Wednesday, 18 March 2015

Pink Grapefruit Marmalade

This is the second marmalade made this year, with Lime being the first.  The lime marmalade didn't have a very good set so I had to be a little more careful this time.  I realised that I had probably used too much water.

If you cook the fruit in a pressure cooker first, you really need to use half the water given in the recipe for standard boiling.  It saves a lot of time, and there is much less steam in the kitchen, so I really favour the pressure cooker method, even though I do transfer the prepared fruit to my jamming pan where it is boiled up with the sugar.  If you are making a small amount with less than 1Kg of sugar, and do not have a jamming pan, it is fine to carry out the last stage in the large pressure cooker.

I had bought these lovely fresh firm grapefruits a couple of days before.  I had meant to have them for breakfast.  However I had one thing on my mind, and that is the forthcoming Kenilworth Horticultural Club April Show.  We had moved the Marmalade Competition from the September Slot.  My argument is that all the lovely fresh citrus fruit are available early in the year, and later in the year we are all busy making jams and chutneys, and also getting our plants, fruit, flowers and vegetables ready for exhibiting.  We'll see how it goes, there were some disgruntled voices.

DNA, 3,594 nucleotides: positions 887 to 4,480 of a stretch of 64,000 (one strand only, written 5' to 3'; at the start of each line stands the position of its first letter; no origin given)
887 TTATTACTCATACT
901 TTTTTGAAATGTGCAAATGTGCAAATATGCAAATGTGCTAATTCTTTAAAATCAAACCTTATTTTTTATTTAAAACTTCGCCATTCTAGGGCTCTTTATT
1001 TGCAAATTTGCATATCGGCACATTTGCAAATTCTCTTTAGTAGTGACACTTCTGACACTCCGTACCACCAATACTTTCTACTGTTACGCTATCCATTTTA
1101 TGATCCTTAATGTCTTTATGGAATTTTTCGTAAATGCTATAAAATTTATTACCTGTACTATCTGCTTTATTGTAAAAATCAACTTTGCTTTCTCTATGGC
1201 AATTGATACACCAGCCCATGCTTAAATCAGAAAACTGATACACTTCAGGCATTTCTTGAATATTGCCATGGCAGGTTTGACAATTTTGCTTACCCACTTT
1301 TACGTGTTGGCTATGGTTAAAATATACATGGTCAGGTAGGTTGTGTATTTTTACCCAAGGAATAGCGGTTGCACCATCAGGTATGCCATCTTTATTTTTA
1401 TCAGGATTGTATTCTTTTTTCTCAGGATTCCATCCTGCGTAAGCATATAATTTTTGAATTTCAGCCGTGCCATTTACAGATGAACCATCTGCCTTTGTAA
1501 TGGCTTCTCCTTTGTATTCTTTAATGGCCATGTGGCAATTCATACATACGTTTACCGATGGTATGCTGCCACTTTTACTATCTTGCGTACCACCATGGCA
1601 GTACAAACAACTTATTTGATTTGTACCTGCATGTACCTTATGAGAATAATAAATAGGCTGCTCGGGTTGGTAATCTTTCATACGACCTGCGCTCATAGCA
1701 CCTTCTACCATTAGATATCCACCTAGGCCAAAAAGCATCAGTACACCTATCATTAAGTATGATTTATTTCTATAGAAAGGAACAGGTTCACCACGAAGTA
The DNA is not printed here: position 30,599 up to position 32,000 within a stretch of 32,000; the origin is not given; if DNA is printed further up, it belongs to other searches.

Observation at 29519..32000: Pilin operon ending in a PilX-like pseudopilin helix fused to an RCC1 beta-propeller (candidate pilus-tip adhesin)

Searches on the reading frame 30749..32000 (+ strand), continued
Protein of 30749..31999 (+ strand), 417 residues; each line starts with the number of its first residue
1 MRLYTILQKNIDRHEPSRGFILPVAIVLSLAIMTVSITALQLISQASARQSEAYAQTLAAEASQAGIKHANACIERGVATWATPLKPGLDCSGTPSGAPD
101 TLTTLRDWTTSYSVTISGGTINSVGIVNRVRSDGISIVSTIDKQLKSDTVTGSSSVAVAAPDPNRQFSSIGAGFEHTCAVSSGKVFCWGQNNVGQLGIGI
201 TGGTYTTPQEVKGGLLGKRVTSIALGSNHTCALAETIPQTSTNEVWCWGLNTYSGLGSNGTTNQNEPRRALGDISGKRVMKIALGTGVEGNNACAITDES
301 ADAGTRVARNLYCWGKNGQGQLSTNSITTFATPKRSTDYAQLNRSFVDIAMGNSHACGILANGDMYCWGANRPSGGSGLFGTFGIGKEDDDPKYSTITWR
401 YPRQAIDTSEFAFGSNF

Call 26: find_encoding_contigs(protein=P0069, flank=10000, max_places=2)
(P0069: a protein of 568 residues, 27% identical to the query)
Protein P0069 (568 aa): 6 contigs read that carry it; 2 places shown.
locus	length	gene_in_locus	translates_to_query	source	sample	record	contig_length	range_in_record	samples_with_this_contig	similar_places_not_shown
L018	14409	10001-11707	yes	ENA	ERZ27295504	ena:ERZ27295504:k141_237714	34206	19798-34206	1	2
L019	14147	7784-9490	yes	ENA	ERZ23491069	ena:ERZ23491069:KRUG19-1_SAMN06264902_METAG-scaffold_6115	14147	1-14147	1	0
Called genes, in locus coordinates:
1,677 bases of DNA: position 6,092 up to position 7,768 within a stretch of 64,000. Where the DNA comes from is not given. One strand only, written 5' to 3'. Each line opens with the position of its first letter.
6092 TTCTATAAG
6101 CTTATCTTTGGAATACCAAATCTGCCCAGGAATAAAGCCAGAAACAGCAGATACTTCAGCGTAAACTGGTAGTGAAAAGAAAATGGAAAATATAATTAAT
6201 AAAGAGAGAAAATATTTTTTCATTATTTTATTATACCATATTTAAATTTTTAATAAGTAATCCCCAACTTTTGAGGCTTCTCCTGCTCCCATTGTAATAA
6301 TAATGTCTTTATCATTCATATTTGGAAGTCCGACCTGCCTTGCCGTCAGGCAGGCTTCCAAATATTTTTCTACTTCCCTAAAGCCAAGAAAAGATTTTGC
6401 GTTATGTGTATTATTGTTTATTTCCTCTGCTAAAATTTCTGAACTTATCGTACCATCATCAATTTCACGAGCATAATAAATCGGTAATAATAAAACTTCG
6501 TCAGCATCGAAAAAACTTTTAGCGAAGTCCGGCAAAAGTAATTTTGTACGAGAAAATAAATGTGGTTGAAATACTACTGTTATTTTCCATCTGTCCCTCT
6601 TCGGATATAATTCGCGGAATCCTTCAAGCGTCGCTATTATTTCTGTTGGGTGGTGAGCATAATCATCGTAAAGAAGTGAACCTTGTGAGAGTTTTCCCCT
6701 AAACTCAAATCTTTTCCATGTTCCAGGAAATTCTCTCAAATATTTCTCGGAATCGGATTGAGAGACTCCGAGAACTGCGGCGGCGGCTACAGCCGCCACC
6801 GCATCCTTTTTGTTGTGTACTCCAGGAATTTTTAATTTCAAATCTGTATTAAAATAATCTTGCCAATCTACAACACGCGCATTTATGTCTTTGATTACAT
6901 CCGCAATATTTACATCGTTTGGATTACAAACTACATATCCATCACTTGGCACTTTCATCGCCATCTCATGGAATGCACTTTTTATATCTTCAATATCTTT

As a committee member I really want to contribute and know that my lime is not really good enough, though I shall put a pot in 'to swell the numbers', but I wanted a better pot of marmalade to match up against other excellent preserve makers in the club.This is how the idea of the Pink Grapefruit Marmalade popped up in my mind.  The ingredients were staring me in the eye.  Having consulted my books and records, I found that it is about three years since I last made some.

Once cut up, I could see that the grapefruit were fresh, very juice without too much pith

often I cook the peel then slice, but this time I sliced first

the flesh was juiced up in the processor along with the lemons, but all the pips were first removed then tied in some muslin to extract the maximum amount of pectin during the cooking.  If you let the skins steep in the water and juice for at least a couple of hours before you start to boil, you get a softer result.  Sometimes I even leave it overnight.  This time I just got on with it, as I wanted to finish the process completely before getting on with some baking.

In record time I had the marmalade potted, the kitchen cleared, the labels printed and everything tidied up...

I am yet to taste it, and it is yet to be judged!

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